WASHINGTON - Normal service has resumed on Metro's Red Line one day after a train carrying more than 60 passengers derailed on Monday morning. No one was injured during the incident, but first responders had to evacuate passengers from the train cars stranded underneath the tunnel.
Metro disclosed that there were communication issues between Metro workers above ground and below ground after the derailment occurred. Metro said this area of the tunnel has spotty communication, but they have pinpointed the issue and believe the equipment needs to be fixed. They are planning to make the fix Tuesday night.
However, since the deadly L'Enfant Plaza incident on a smoky Metro train back in Jan. 2015, D.C. Fire Chief Gregory Dean said new collaboration and system checks have greatly improved their communication during these types of Metro incidents.
"The fact that we are continuing to do drilling, the fact that we do radio checks every couple of weeks down there to make sure the radios are working, all of those things are advancements from where we were three years ago," said Chief Dean.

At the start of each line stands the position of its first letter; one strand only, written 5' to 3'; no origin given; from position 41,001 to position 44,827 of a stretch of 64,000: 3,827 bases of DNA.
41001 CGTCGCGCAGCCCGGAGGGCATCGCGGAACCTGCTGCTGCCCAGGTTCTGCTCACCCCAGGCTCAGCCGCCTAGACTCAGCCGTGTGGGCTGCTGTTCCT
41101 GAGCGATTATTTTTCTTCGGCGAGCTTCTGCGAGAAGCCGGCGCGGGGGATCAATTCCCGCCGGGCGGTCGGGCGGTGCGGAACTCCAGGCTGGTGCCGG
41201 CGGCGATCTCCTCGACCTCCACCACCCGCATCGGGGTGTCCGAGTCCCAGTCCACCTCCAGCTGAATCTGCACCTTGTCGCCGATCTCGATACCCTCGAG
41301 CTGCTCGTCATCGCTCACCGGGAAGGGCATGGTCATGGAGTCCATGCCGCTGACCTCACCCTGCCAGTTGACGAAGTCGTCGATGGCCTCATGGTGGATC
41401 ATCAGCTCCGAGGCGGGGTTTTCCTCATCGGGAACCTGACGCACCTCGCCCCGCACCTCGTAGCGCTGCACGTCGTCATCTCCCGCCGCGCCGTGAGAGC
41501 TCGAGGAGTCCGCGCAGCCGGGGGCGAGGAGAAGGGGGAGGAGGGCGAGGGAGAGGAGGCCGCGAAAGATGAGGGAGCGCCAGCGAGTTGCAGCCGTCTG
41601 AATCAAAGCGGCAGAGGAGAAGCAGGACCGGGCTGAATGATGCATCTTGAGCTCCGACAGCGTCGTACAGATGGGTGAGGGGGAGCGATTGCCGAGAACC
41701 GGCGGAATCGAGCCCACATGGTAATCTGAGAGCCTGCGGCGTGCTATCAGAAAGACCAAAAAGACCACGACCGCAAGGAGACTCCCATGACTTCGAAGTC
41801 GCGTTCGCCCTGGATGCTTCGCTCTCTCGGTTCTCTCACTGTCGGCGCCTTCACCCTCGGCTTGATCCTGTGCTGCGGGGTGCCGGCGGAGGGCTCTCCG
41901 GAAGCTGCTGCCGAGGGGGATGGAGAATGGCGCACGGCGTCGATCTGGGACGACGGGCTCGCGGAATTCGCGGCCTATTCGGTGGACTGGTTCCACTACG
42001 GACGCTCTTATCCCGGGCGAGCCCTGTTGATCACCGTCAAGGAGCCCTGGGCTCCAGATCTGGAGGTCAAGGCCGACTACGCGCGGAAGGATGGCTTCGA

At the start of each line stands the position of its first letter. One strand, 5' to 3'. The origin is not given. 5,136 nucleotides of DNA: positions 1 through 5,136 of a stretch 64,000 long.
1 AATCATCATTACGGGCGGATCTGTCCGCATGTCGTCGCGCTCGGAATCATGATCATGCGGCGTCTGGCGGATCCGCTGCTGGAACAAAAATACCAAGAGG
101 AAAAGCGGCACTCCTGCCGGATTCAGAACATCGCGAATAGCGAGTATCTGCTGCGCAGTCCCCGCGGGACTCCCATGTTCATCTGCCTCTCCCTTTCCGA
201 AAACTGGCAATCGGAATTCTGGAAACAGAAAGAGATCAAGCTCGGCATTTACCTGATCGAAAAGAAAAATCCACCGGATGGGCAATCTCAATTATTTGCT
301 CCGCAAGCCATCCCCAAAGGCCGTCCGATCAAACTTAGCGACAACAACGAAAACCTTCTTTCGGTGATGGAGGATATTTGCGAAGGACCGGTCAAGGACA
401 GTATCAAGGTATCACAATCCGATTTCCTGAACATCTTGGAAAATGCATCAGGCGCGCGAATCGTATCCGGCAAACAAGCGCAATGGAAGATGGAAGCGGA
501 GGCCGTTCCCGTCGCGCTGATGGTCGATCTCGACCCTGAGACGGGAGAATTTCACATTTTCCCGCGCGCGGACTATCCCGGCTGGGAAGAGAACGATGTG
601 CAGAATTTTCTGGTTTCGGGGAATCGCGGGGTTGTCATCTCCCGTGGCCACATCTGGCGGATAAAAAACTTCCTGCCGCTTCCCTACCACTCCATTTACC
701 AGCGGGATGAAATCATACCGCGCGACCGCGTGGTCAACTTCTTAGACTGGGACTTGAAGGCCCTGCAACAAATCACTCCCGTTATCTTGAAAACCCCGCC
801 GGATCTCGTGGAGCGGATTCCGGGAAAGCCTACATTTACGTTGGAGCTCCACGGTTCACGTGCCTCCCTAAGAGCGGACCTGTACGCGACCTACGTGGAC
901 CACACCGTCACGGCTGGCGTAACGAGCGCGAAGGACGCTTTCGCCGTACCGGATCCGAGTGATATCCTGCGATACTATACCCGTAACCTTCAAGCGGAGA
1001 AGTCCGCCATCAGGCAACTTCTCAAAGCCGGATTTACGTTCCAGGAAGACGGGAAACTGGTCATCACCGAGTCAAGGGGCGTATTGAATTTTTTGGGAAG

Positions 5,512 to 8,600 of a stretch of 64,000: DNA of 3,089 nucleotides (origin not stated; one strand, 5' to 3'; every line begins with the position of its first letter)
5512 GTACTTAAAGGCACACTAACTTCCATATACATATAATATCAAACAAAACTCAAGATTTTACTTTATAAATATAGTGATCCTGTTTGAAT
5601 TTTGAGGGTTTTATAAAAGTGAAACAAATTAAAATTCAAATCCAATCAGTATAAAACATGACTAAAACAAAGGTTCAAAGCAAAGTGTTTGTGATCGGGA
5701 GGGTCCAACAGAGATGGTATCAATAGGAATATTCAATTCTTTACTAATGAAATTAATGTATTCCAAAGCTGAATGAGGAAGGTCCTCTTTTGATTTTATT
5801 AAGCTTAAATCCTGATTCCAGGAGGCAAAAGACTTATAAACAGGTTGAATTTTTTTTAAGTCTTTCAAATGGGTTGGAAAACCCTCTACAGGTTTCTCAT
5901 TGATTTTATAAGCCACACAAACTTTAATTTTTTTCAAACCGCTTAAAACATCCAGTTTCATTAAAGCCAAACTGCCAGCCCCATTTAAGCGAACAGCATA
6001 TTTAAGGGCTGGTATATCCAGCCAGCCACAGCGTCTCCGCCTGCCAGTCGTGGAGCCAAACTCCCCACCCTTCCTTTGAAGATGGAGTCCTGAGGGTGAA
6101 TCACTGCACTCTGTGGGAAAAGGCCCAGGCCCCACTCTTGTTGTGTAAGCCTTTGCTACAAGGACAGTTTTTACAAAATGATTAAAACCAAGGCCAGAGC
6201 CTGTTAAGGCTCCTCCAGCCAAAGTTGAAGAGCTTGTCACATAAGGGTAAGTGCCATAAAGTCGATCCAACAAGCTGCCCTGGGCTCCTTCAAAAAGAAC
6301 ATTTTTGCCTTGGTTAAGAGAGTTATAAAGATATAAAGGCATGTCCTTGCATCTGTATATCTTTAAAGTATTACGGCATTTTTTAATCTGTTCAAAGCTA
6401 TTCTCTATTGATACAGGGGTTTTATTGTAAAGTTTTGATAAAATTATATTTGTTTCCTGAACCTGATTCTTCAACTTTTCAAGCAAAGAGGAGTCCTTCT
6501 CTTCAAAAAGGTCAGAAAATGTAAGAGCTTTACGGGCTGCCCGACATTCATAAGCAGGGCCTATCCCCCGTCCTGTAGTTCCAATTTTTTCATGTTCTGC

When Monday's derailment took place, a member of the fire department was staffed with Metro officials as they teamed up and went to work to get the passengers off the derailed train.
"The initial plan was, 'Hey, let's try a rescue train,'" he said. "We determined after about 20 minutes that wasn't going to work. We took the power off and then went back and walked the people out. It took about 40 minutes to walk them out."
Mayor Muriel Bowser said she questioned her public safety team Tuesday morning wanting to know if the improvements made since the L'Enfant Plaza tragedy actually worked.
"All of that happened and our checks of what they call a repeater system to ensure that radio communication can come up out of the tunnel worked for us," said Bowser.
However, communications apparently did not work for Metro employees during Monday's derailment. Audio obtained by FOX 5 from radio communications described workers having issues with radio transmissions along with phone reception.
"WMATA radio engineers have identified specific actions to address the coverage issues and have been granted track access overnight Tuesday to fix the problems," said Metro chief safety officer Patrick Lavin.
Metro said the area of track where the derailment took place underwent an ultrasonic test on Aug. 9. On Oct. 2, they performed a track geometry test.
Then on Jan. 3, 7 and 10, Metro workers walked the tracks, but didn't discover any problems at all, according to Metro officials.